Our Freedom and the 4th of July - Why do we celebrate it?

Posted by Lance Hightower on Tuesday, July 4th, 2017 at 5:39pm.

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On the 4th of July, there are celebrations all over the United States. Approximately "103 million" people will be attending some type of party to partake in the festivities associated with this holiday. Folks all over the U.S. break out their barbecue grills and shoot off fireworks in celebration of our freedom. Even though many Americans have created their own traditions, there is a much deeper history behind the 4th of July.

A Brief Overview

The 4th of July is meant to commemorate "the day in 1776 when the Continental Congress approved the Declaration of Independence." Thomas Jefferson is credited with being the primary contributor to this historic document. The Declaration was written after many battles were fought between early settlers and the British. The Revolutionary War was a precursor to this document. Other historical figures that contributed to this document were Benjamin Franklin and John Adams. It is no surprise that both John Adams and Thomas Jefferson served as United States Presidents. John Adams served as the second President in U.S. History. Thomas Jefferson followed John Adams by serving as the third U.S. President.

The Declaration of Independence Meaning

Although the Declaration of Independence was created in the 1700's, there are certain key phrases that are utilized in politics and patriotic speeches still to this day. For instance, the Declaration states the right to "life, liberty, and the pursuit of happiness." It seems there are arguments over how these terms apply to citizens. Some scholars believe that they have devised clues for solving this mystery. Written after the Declaration of Independence, "the Virginia Declaration actually speaks of the "pursuing and obtaining" of happiness." Some scholars are inclined to believe that the original authors meant "the pursuit of happiness" to be based on actual actions taken by citizens and that it isn't just an implied abstract concept. Other scholars support the idea that "life, liberty, and happiness" are more about a "state of being."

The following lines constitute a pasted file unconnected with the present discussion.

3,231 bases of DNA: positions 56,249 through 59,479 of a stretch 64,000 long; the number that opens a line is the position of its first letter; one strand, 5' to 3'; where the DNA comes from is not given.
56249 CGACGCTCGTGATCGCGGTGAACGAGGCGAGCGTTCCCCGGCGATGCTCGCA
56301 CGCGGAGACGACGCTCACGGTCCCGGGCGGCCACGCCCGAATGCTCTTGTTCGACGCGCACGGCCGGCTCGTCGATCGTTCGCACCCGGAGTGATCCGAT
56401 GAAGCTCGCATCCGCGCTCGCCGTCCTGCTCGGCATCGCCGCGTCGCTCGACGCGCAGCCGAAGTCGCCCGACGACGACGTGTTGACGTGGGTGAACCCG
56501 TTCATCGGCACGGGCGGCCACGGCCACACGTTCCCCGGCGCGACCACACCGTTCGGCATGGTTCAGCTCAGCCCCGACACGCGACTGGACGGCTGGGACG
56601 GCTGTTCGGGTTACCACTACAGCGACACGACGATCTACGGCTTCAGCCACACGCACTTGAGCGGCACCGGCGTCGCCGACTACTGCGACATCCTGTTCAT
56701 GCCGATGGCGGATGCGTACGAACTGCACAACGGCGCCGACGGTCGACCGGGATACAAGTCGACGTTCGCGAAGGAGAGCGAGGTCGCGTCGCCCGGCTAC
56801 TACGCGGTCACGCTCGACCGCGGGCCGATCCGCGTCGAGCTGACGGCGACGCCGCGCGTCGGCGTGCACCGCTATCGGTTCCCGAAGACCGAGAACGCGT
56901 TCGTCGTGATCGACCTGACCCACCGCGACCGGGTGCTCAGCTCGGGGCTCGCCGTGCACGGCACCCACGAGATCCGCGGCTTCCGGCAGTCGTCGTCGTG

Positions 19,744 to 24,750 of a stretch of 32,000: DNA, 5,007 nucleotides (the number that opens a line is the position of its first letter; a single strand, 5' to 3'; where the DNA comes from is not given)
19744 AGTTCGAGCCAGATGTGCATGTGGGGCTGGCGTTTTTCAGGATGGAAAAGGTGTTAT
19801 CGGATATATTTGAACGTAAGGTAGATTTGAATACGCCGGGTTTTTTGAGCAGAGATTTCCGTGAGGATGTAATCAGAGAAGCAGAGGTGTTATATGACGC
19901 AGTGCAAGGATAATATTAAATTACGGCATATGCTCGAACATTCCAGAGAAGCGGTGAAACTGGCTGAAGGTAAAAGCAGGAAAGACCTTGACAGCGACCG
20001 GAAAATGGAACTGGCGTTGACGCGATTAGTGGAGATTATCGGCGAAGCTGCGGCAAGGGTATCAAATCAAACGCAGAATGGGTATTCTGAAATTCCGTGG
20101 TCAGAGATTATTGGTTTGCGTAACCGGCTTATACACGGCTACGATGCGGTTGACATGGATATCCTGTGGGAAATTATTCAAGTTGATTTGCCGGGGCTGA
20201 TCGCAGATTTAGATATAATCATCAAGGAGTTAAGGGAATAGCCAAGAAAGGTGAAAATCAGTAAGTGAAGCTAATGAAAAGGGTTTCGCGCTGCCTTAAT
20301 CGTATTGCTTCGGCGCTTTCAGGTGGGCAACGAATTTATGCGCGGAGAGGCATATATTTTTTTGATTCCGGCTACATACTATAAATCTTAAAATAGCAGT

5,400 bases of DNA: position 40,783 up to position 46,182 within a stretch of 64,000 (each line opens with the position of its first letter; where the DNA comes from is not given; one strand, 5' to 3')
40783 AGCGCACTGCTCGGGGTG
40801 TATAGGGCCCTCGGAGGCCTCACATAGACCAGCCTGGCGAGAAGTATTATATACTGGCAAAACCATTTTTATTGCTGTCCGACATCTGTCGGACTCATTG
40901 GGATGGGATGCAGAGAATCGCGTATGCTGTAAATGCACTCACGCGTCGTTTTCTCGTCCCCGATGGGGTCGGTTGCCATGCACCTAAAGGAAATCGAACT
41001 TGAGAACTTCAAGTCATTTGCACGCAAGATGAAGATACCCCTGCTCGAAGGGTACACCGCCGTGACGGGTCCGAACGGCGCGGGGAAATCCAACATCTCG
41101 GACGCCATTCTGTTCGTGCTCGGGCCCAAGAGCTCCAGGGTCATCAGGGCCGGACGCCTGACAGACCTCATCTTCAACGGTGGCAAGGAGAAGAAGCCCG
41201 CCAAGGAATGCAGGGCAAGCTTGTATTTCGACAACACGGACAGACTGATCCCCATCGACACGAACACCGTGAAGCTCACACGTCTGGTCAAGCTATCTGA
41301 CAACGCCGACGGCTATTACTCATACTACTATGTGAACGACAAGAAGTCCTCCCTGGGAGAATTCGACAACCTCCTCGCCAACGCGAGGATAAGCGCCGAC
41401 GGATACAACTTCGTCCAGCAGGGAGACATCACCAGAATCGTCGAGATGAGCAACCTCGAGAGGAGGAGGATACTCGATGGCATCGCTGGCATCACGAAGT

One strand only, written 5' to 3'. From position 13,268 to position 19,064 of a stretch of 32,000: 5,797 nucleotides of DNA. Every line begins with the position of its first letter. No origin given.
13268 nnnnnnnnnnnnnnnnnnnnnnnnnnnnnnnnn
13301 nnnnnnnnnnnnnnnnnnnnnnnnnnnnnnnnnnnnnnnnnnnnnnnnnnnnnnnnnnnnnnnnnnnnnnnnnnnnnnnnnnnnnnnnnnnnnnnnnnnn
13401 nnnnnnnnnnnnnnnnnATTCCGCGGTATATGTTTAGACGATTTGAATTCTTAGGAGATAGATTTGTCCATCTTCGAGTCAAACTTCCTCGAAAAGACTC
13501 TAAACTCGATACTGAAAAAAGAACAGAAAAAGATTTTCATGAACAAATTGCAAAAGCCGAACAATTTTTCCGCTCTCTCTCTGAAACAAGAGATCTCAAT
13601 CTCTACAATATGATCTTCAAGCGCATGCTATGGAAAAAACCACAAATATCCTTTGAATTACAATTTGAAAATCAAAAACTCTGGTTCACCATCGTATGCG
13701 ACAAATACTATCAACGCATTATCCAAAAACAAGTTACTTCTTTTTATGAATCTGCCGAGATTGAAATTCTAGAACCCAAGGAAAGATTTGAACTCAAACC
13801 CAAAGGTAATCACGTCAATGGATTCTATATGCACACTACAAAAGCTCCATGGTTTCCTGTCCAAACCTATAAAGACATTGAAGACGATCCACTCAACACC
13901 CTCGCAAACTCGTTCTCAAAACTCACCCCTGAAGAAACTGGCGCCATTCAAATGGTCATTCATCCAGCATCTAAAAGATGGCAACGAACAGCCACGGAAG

Our National Anthem

In 1814Francis Scott Key wrote "The Star-Spangled Banner." The elements described in the song are firsthand accounts of what Mr. Key witnessed during a battle with the British. Key worked as a lawyer. He ended up at the battle near Baltimore when he was commissioned by James Madison to retrieve a surgeon that had been captured during the battle. He is noted as being an amateur poet in addition to serving as a lawyer. After being written by Mr. Key, "The Star-Spangled Banner" was published for the first time "in Baltimore newspapers under the title “Defense of Fort M’Henry.” It wasn't until President Woodrow Wilson signed an executive order in 1916 that the anthem was designated as, "the national anthem of the United States for all military ceremonies."

Why History Is Important

Connecting to our countries heritage is one of the best ways we can pay homage to those who have fought for our rights both on and off the battlefield. John Adams once wrote to his wife saying, "Posterity! You will never know how much it cost the present generation to preserve your freedom!" This statement is a call from our former President to connect with how we've obtained our current rights. It is also a call to reconnect with our countries history in a meaningful way. 

Patriotism is, "love for or devotion to one's country." Our country was founded by settlers and immigrants from all over the world. Our culture and freedoms continue to attract individuals globally. People still flock to America in pursuit of the "American Dream." Americans all over the country will gather with family and friends in support of this beloved and hard-won holiday. Let us enjoy our time together and consider our countries rich heritage.

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